"It's true what they say, you know: If you talk to God, you're religious; but if you hear from God, you're schizophrenic."
When a car accident leaves a famous movie star in a coma, nurse Kemp McAvoy thinks he has found his ticket to the life he's always wanted. As a med school dropout who was on his way to becoming an anesthesiologist, Kemp has the knowledge to carry off the crazy plan he concocts: adjust the star's medication each night and pretend to be a heavenly visitor giving her messages. He recruits her agent and a down-and-out publisher to make sure the messages will become the next spiritual bestseller and make them all rich. But his girlfriend's daughter, Leah, keeps telling people that she is seeing angels, and her mother and her teachers are all afraid that something is wrong. Before it's all over, they'll all learn a few things about angels, love, and hope.
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The story, first of all. Good balance of drama, intrigue and humor. Storyline was pretty tight, and it had just the right amount of characters.
Emmet and oddly enough Olivia. Emmet, since he becomes the unsung hero and Olivia because she's the target of this swinish scheme and her reactions are very humorous.
There were a couple:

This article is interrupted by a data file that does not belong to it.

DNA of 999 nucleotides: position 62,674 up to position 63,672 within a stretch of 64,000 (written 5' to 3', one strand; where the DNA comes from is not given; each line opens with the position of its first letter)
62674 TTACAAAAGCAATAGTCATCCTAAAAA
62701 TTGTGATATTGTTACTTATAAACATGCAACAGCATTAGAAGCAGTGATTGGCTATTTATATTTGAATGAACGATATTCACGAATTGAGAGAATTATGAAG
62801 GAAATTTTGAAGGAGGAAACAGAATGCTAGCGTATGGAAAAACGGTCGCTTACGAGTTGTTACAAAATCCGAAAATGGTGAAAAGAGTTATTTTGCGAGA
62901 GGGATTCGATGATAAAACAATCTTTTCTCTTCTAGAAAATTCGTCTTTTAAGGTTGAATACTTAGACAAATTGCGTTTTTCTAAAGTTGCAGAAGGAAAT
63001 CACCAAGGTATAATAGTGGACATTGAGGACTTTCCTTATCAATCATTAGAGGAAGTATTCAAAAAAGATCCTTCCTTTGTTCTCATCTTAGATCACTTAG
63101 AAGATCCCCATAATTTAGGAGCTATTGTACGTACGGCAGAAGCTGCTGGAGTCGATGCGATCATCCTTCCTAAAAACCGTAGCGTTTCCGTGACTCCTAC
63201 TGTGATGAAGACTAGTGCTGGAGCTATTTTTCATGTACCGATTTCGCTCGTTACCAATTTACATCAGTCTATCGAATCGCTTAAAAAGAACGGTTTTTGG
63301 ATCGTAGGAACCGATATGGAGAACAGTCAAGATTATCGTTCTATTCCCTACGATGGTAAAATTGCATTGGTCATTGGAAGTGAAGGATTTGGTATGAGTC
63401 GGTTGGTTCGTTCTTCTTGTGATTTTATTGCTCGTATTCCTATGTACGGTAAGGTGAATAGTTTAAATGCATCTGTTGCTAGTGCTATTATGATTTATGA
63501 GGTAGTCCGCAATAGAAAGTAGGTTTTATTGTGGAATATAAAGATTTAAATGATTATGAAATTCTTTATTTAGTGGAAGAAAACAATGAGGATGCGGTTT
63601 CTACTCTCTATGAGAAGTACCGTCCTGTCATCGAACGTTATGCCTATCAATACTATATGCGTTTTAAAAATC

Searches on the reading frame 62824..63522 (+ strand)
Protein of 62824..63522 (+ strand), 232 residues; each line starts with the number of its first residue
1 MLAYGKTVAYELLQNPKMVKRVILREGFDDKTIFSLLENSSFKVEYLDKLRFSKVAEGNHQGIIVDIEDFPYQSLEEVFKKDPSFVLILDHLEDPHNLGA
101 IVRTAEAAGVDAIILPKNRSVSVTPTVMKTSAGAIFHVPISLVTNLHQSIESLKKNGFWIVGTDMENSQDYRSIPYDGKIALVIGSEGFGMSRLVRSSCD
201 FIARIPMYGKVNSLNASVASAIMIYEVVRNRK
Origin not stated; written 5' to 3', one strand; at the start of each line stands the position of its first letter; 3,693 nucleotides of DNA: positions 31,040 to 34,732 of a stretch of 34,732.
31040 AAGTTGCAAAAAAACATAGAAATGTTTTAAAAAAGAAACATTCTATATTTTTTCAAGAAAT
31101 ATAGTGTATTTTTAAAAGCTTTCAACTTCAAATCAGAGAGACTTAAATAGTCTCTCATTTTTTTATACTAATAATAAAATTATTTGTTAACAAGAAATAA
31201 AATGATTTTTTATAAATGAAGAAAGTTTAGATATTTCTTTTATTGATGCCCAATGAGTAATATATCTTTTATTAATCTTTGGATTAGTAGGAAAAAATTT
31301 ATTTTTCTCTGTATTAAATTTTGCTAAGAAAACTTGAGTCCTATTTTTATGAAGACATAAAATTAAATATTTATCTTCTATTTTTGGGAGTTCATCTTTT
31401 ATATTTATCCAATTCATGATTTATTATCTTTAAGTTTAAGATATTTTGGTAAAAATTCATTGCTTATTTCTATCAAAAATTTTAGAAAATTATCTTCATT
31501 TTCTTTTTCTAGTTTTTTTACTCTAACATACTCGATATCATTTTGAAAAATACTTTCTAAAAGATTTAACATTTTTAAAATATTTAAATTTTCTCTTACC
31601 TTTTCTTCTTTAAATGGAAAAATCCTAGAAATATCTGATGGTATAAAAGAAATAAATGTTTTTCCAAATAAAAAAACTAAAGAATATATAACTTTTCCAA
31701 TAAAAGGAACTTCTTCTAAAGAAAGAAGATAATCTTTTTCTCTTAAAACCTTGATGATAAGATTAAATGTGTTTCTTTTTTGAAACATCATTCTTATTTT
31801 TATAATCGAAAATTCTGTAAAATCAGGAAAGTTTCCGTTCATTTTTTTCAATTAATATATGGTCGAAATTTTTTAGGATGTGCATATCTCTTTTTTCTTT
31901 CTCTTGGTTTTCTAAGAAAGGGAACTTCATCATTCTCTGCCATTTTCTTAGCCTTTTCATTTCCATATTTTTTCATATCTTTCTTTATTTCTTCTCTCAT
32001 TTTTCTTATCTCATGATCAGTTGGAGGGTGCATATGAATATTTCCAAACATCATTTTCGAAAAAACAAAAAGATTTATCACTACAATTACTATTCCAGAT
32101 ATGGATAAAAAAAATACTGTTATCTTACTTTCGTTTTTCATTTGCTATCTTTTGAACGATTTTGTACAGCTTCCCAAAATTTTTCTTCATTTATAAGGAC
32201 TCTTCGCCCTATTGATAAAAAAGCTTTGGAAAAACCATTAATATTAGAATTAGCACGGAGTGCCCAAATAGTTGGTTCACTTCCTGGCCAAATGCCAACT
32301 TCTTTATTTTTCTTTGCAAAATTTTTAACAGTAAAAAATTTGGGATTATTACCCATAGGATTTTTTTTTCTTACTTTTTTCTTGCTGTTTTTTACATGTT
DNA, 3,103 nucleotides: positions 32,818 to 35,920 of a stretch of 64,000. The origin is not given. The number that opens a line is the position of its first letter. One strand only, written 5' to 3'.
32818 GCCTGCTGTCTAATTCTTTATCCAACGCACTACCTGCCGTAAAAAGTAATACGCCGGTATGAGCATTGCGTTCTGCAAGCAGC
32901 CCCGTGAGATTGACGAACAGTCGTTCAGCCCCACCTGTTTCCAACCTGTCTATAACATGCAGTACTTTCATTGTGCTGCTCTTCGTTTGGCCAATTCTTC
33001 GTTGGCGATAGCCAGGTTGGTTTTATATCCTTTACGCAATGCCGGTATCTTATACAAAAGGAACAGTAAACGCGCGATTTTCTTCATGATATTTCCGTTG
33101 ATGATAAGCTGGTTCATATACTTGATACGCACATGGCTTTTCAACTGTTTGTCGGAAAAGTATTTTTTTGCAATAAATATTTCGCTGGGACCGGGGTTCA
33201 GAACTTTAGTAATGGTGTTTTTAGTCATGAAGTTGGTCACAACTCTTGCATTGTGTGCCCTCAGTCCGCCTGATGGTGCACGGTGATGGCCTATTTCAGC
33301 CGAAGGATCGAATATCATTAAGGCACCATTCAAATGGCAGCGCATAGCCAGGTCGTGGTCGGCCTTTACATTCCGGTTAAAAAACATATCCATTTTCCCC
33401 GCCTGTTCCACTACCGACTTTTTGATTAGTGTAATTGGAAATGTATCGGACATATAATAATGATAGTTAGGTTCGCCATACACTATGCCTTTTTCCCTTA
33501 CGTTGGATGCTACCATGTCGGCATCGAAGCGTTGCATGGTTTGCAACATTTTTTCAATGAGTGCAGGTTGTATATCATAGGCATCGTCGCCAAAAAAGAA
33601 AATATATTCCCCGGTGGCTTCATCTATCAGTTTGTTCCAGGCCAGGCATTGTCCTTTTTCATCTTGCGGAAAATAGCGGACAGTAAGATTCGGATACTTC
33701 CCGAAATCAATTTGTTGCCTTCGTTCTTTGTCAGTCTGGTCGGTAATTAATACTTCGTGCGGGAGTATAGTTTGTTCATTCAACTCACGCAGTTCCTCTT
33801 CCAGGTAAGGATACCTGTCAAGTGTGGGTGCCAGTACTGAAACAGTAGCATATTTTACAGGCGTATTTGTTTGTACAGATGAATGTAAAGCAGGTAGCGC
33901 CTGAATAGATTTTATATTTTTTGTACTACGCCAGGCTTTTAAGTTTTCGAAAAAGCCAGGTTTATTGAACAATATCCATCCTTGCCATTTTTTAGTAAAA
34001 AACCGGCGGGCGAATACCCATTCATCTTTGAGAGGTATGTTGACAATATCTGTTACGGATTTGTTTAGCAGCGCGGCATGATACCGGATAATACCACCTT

Bobby acting as the angel.
Any scene where Emmet is involved.
Olivia in the talk shows.
Bobby in the book signing line.
Yes, when Emmet laid down the law about putting words in God's mouth.
Tim Gregory - is the other major element that makes this audiobook very worthwhile. His ability to switch between character is almost seamless. The man's got talent, a lot of it!
Tim Downs has impressed me twice now with the Shoofly Pie and this story. I've actually ordered 2 more of this books as a result - Head Games and Plague Maker as they are more my kind of genre - suspense/thriller.
Mr. Downs, please try to get more of your books converted to audio and please try to get Tim Gregory to narrate them. If you do, you certainly have my business!
- Amazon Customer
Could be a fun family film
The Americana line scene was a perfect use of irony.
Kemp was a little too self-centered to believe, but I still enjoyed getting into his narcissistic mind and watching him trip over his own ego.
This could be a great family film. The book reads like a movie. The book narration is outstanding.